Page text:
15 November 2005

Floor action, Nov. 15: HB 156

The House Appropriations Committee decided today that HB 145 and HB 146 would be the vehicles by which to raid the Budget Stabilization Fund. As such, these bills replace HB 153 and HB 154 in the bad bill category.

HB 156 came due in the House. The most interesting exchange came between Rep. Robby Carter asking about all of the giveaways – Saints, golf rounds, etc. Author Rep. John Alario responded by saying these were contractural arrangements except for money for the bowl games, of which the Sugar Bowl gave theirs back and the New Orleans Bowl gave back 5 percent.

Rep. Troy Hebert put forward an amendment to have each department slash by 10 percent the number of upper management positions. Even though it was opposed by Alario, it still passed 53-44, freeing this money for their use withn their departments.

Rep. Michael Jackson tried to amend to remove language that said the House essentially admitted the governor had the authority to cut up to 10 percent of general fund expenditures, which would moot the case brought by the Legislative Black Caucus. Supporters said it would resolve a constitutional question, while detractors said it would cost money. The amendment was thrashed with most votes for it coming from members of the Caucus.

Rep. Peppi Bruneau proposed an amendment that would allow the Senate to give back some money from operations, as had the House. He pointed out he left a blank in the amendment for the Senate to fill in, and hoped they would put something in there, then withdrew it, his point made.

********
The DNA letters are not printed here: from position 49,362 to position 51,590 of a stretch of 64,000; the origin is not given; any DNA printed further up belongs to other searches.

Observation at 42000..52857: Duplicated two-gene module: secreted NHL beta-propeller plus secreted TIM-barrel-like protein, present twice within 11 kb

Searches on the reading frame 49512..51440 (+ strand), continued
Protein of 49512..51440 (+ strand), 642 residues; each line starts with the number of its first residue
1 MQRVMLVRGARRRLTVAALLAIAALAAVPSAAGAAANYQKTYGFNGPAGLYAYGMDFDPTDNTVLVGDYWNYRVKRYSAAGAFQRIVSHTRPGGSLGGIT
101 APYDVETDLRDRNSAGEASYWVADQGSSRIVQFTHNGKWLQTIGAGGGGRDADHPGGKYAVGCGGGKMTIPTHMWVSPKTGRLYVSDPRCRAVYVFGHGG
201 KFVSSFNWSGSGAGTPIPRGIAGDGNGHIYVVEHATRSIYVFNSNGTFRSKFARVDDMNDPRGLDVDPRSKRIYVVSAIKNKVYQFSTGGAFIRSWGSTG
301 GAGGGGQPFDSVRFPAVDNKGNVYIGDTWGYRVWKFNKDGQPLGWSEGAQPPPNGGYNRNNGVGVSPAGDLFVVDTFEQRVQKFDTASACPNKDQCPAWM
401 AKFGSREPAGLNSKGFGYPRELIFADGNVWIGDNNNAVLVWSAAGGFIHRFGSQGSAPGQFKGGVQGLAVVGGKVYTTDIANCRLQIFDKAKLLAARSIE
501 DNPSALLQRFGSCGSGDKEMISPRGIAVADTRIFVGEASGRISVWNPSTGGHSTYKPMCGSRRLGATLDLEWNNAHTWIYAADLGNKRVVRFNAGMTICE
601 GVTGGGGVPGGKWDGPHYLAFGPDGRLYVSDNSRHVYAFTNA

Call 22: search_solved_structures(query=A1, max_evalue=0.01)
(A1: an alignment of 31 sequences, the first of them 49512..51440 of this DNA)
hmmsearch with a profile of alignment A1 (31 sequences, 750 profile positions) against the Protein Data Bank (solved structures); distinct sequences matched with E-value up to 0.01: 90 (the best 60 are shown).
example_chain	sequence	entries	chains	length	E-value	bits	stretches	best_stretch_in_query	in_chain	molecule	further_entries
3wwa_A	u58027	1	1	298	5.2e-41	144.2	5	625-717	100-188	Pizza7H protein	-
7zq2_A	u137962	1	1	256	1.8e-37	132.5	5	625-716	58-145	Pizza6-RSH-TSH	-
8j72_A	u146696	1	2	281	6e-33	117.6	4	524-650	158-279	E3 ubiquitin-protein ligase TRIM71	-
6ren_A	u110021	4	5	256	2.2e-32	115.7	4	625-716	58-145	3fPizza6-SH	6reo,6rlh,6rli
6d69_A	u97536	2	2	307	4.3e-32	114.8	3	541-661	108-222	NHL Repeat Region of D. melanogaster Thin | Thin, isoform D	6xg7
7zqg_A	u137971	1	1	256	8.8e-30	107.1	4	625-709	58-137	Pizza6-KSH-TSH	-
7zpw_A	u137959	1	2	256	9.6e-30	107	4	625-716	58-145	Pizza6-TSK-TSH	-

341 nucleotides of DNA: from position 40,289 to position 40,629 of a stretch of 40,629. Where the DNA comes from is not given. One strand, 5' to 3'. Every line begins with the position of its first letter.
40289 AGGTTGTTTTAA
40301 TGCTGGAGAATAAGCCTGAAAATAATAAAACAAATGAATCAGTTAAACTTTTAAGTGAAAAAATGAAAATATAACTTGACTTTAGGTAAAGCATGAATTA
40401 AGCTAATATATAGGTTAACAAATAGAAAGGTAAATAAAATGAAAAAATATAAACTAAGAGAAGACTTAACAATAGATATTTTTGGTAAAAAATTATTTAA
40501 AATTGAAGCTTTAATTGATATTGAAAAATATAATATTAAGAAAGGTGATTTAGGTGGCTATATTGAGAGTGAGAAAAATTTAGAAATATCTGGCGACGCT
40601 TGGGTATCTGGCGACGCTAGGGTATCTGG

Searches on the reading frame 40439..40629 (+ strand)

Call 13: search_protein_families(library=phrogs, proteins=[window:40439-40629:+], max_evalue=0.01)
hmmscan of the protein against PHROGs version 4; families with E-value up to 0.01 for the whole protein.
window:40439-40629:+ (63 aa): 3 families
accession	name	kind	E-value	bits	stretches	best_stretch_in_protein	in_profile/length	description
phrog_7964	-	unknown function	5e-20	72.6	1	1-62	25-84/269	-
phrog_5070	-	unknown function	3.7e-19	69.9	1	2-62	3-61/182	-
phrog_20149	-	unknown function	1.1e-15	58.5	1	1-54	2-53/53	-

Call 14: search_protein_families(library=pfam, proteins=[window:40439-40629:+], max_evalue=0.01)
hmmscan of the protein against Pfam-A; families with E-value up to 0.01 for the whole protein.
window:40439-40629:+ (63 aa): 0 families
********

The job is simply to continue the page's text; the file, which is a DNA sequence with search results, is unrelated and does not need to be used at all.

Rep. Willie Hunter proposed an amendment that changed whoever’s oxen would be gored, although he wanted taken out language that essentially did what Jackson’s failed amendment would have done. Essentially, it would take money from the District Attorneys and a lot of programs they felt would not have to be funded because of underutlization in ravaged areas, and to restore the Rural Development Fund cut by Gov. Kathleen Blanco. But Alario said the cuts would not be enough to compensate, because it restored full funding in the areas the bill originally cut, then cut them only by 10 percent, throwing the budget adjustments out of whack.

Even with division of the amendments, every substantial part of it failed. Essentially, all that got left were technical amendments which passed. And the bill, cutting $94 million, passed with just one dissenting vote.

THE BAD: SB 108 by Sen. Pres. Don Hines is the Senate’s attempt to raid the Budget Stabilization Fund, largely tracking the language of HB 145 and HB 146 (allowing a 75 percent raiding rather than one-third), in tandem with Sen. Francis Heitmeier’s SB 92.

WEDNESDAY: Yes, for yet another day, HB 76 is scheduled to be heard by the House Commerce Committee; SB 92 and SB 108 are scheduled to be heard by the Senate Finance Committee; SB 95 is scheduled to be heard again by the Senate Transportation, Highways, and Public Works Committee.

“To the land of the plush from the land of the necessary.”
Bruneau, describing his perceived difference between the Senate and House.

Total House introductions: 166; total Senate introductions: 110.

Total House good bills: 6; total Senate good bills: 6.

Total House bad bills: 11; total Senate bad bills: 5.

Total House good bills heard in committee: 4; total Senate good bills heard in committee: 2.

Total House bad bills heard in committee: 8; total Senate bad bills heard in committee: 2

Total House good bills passing committee: 4; total Senate good bills passing committee: 1.

Total House bad bills passing committee: 4; total Senate bad bills passing committee: 1

Total House good bills passing House: 4; total Senate good bills passing Senate: 1

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